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News > Foundation News > Admiral of the Fleet Michael Cecil Boyce, Baron Boyce (1943 - 2022)

Admiral of the Fleet Michael Cecil Boyce, Baron Boyce (1943 - 2022)

Admiral of the Fleet Michael Cecil Boyce, Baron Boyce, KG, GCB, OBE, KStJ, DL (Martlet - 1961) passed away peacefully on 6th November after a long illness.

ADMIRAL OF THE FLEET LORD BOYCE (Martlet 1956 – 1961), who has died aged 79, was the Chief of the Defence Staff from 2001 to 2003 and challenged the Blair government's legal authority in the run-up to the Iraq War.

Michael Cecil Boyce was born in Cape Town on April 2 1943, the son of Commander Hugh Boyce and an Afrikaner mother, Madeleine, née Manley. His father recalled the prophetic words of the doctor who announced the birth of his first-born: "This little admiral is doing well!"

Mike inherited his faith, his self-restraint and his work ethic from his parents who, with their free church backgrounds, were firm believers in self-improvement, and skimped themselves to achieve good educations for their three boys: Philip Boyce became a professor of psychiatry in Sydney, and (Sir) Graham Boyce a diplomat. Mike was educated at Fernden School, Haslemere, and Hurstpierpoint College before joining Dartmouth in 1961 under the short-lived Murray Scheme, the last time the Navy attempted to give its officers a complete education.

During his fourth year under the Murray scheme, Boyce spent two weeks in the submarine Auriga and then, in 1965, he volunteered for "the Trade" (as the Submarine Service was nicknamed), and also specialised as a torpedo and anti-submarine warfare specialist. In 1970 he served briefly in the diesel-engined submarine Oracle, commanded by the future Admiral Sir Hugo White.

He was fortunate to be selected early to attend the "perisher", the make-or break course for potential submarine commanders and became, as a lieutenant-commander, commander of Opossum (1974-75)

In 1977-79 he was the first appointee as Staff Warfare Officer (Tactical Systems), responsible for introducing into the submarine service a new tactical data-handling system. As a newly promoted commander, he was given the nuclear-powered attack submarine Superb (1979-81) and was appointed OBE for special operations against the Soviet navy.

He rose swiftly in general service and was promoted to captain in 1982, commanding the frigate Brilliant (1983-84). He was a calm and understanding captain in charge of submarine sea training 1984-86, a leading student at the RCDS in 1988, and a successful Senior Naval Officer, Middle East, in 1989.

Subsequently, when his first marriage was breaking up, Boyce was Director of Naval Staff Duties (1989-91). Promoted to rear-admiral, he was Flag Officer Sea Training (1991-92), and as a vice-admiral Flag Officer Surface Flotilla (1992-95), and as a full admiral, he was Second Sea Lord (1995-97).

In 1997-98, Boyce was Commander in-Chief Fleet, Commander-in-Chief Eastern Atlantic Area and Commander Naval Forces North Western Europe, taking up these offices shortly after Tony Blair had become prime minister. For a few weeks in early 1998 Boyce also became acting First Sea Lord while his predecessor Sir Jock Slater was ill, and he formally became First Sea Lord in late 1998. He succeeded General Sir Charles Guthrie as Chief of the Defence Staff in February 2001.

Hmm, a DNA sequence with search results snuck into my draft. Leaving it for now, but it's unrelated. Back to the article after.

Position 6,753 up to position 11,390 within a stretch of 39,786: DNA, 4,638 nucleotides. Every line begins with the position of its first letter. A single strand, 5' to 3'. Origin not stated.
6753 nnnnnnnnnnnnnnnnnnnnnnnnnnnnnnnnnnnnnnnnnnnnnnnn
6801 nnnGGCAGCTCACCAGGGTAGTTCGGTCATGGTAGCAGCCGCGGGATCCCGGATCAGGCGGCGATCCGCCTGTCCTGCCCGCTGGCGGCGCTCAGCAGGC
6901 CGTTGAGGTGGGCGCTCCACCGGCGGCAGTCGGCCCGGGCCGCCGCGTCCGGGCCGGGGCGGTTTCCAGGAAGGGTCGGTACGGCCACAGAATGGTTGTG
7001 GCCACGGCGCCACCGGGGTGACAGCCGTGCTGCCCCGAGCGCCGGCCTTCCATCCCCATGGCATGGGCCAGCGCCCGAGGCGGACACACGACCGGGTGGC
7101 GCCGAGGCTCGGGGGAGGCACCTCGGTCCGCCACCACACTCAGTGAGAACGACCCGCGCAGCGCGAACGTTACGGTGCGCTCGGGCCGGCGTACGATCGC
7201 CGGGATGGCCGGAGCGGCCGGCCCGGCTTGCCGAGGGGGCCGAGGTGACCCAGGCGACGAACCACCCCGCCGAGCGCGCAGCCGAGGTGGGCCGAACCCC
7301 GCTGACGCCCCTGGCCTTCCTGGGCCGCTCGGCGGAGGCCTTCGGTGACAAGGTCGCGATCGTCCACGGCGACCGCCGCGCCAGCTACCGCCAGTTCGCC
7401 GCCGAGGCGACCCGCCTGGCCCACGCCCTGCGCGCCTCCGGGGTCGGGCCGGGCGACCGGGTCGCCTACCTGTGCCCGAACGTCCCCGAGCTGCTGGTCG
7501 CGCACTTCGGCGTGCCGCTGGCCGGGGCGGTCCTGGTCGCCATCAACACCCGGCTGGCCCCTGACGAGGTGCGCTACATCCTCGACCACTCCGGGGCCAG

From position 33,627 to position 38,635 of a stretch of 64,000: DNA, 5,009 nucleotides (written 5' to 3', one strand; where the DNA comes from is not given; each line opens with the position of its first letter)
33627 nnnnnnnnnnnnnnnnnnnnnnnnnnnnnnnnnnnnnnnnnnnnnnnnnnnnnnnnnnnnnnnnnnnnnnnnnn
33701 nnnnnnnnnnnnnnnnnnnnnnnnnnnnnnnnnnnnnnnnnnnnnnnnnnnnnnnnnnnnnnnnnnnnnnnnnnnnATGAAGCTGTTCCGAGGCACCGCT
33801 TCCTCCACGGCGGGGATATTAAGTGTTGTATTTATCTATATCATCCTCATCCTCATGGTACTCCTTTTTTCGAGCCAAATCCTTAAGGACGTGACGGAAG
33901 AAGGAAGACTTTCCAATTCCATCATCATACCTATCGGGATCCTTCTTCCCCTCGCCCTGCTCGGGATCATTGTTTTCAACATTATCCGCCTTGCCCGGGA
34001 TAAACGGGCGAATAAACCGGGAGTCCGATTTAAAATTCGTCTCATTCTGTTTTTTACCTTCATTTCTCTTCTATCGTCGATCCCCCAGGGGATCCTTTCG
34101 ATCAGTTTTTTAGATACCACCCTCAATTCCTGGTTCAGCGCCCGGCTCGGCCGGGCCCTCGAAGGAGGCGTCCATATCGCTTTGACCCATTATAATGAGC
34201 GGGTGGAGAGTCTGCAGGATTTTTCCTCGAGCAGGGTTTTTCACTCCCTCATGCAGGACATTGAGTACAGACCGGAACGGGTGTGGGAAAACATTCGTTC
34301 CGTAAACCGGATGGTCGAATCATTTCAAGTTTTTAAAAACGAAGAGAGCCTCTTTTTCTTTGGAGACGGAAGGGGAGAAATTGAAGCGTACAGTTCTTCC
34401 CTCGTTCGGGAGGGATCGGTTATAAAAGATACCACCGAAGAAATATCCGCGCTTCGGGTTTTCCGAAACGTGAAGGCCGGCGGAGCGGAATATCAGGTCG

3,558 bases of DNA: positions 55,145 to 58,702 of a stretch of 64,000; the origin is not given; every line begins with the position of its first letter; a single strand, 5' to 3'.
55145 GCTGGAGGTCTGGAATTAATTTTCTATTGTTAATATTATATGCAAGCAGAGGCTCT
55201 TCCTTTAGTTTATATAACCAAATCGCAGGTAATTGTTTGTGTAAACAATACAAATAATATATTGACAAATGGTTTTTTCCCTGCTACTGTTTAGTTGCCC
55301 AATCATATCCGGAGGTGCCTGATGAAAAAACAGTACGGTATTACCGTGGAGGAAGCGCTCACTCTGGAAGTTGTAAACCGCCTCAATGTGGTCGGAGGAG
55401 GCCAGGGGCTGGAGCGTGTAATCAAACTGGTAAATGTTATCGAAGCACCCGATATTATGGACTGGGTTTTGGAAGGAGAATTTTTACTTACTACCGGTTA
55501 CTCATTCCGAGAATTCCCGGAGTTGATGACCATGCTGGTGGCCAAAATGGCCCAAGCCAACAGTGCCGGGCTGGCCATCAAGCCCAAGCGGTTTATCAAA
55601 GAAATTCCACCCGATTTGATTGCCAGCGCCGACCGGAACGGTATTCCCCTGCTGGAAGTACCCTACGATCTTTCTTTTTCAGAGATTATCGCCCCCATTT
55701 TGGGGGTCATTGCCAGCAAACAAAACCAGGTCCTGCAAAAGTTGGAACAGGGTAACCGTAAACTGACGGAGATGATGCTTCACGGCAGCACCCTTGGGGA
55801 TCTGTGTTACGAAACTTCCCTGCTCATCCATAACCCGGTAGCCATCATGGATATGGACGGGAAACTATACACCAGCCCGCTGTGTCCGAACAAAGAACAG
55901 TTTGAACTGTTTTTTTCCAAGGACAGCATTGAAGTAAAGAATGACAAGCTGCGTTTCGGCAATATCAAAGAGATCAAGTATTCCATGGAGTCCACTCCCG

During the 2001 invasion of Afghanistan he was ridiculed by the US defence secretary Donald Rumsfeld for contradicting Rumsfeld's view that the war would be over by the following year (it lasted 20 years); he also spoke out against America's proposed ballistic missile defence shield; he thought that the so-called war on terror was a distraction from the long-term threats provided by Russia and China; and he warned that participants in the Iraq War of 2003 would not be greeted as "liberators with flowers on the end of rifles".

Of the Iraq War, Boyce later told the Chilcot Inquiry that the government was without any cohesion in the way it approached the 2003 invasion.

Created a life peer on retirement in 2003, he sat as a crossbencher, speaking out about the risk to service personnel facing liability for their actions for which he claimed politicians are ultimately responsible. He gave evidence to the Iraq inquiry, and, though a member of the Top Level Group of UK Parliamentarians for Multilateral Nuclear Disarmament and Non-proliferation, was a strong advocate that the UK, as one of the P5, should retain a nuclear deterrent. He also launched scathing attacks on the government for Britain's "anorexic" fleet of warships.

Boyce's appointment in 2004 as Lord Warden of the Cinque Ports was inevitably greeted by the headline "Admiral sails into Cinque Ports". He was made Knight Companion of the Order of the Garter in 2011 and promoted to Admiral of the Fleet in 2014.

He was involved in some 60 charities and voluntary associations, including Chairmanship of the RNLI. He was most keen in his support of ADVANCE, the Armed Services Trauma Rehabilitation Outcome Study, which investigated the long-term physical and psycho-social outcomes of battlefield casualties. 

In 1971 Boyce married Harriette Gail Fletcher; they separated in 1994 and divorced in 2005, and in 2006 he married the South African widow of Vice-Admiral Malcolm Rutherford, Fleur (née Smith), who was his companion while he was First Sea Lord and Chief of the Defence Staff.

Fleur died in 2016 and Mike Boyce is survived by a son and a daughter of the first marriage and a stepson and stepdaughter.

Admiral of the Fleet Lord Boyce, born April 2 1943, died November 6 2022



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